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Are You Telling Audit Clients What They Want To Know OR What They Need To Know?

I have had the privilege of working for or with some really great Chief Audit Executives over the years. They have taught me many valuable lessons, but one that sticks with me is “Tell them what they need to know.” To take it a little further, this person made me understand that there is nothing to fear as long I operate truthfully and

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Internal Audit Talent Management

Internal Auditing is a profession that requires diverse skill sets. For example, there are auditors who specialize in construction, medical billing, pharmaceuticals, and information technology. Additionally, jobs for auditors seem to be fairly plentiful. As a result, hiring, developing, and retaining talented audit professionals can be a challenge. When faced with hiring dilemmas, auditors tend to place the blame on many external factors such as no funding/support or lack of local qualified talent. This may very well be true, however, the real talent problem may be more close to home and directly related to how we search for talent.

Take, for example, most internal

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Taming audit client tantrums

Most audit clients understand that the purpose of an audit is to perform an independent evaluation of functions to determine if operations are effective and efficient. It is a strenuous process on clients. In many instances, it may not be enjoyable, however, most clients tend to respect the process. Occasionally, there are clients who exhibit behavior that is less than mutually respectful. I have said it before, being audited is just as stressful as auditing. I have personally seen clients scream, curse and toss items. While some clients are simply wired to be difficult (see related article on audit client types), I truly believe that a majority of clients are mature enough to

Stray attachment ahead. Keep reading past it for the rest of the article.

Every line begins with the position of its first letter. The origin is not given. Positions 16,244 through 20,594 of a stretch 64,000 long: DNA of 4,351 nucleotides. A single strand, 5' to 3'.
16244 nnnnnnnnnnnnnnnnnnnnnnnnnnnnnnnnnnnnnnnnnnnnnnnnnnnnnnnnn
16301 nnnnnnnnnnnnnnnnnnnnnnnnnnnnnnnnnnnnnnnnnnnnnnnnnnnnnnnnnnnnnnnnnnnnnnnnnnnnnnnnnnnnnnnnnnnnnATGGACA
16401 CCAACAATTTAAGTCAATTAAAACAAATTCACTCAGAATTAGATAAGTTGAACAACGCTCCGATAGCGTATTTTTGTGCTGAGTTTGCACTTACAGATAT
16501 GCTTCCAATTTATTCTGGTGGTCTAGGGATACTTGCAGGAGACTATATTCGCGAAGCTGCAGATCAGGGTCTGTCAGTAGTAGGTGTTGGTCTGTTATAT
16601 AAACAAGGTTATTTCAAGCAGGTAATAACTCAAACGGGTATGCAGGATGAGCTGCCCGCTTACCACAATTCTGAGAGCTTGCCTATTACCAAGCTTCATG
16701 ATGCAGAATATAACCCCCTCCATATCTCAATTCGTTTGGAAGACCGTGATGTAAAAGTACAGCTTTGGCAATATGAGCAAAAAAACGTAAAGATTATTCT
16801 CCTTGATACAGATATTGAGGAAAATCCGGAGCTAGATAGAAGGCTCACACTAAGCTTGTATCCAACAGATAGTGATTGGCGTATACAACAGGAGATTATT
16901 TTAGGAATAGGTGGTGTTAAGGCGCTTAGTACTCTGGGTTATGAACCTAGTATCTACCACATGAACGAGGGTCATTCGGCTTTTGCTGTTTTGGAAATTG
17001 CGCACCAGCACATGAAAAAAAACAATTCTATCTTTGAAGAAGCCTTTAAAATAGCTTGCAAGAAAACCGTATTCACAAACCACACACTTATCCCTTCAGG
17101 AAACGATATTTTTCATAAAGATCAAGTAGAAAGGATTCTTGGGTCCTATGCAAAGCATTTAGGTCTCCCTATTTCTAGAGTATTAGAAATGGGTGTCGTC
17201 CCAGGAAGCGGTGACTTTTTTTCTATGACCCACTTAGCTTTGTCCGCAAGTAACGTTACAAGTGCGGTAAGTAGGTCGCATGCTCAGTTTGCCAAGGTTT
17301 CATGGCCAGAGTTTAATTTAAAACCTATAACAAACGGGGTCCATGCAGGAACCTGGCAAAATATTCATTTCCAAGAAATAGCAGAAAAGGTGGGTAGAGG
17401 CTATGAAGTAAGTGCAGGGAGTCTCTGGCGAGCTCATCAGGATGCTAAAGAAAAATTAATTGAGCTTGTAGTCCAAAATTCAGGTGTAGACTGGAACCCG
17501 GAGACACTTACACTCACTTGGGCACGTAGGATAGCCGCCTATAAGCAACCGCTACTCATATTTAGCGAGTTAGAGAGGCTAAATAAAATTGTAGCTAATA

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What is the Best Interview/Note Taking Style for Internal Auditors? (Part 2 of 2)

In a recent article, I asked “What is the Best Interview/Note Taking Style for Internal Auditors?” This was part one of a two part series where I introduced 3 interview and 2 note taking techniques. Many of you responded to the polling questions asking about your favorite technique. Several of you posted responses in LinkedIn groups. Further, many of you sent nice emails (I like and respond to emails). Newsletter subscribers received two additional tips in the December issue. If you missed part one, read it here (What is the Best Interview/Note Taking Style for Internal Auditors?)

In this article, I would like to introduce/review a tool that can increase note taking efficiency. The typical

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What to do when audit clients disagree with you!

Every auditor has or will face situations where clients significantly pushback on audit issues. Internal Auditing is an independent and objective function tasked with evaluating management’s risk identification and mitigation strategies. However, when presenting potentially reportable items to management, that objectivity can sometimes disappear as auditors began vigorously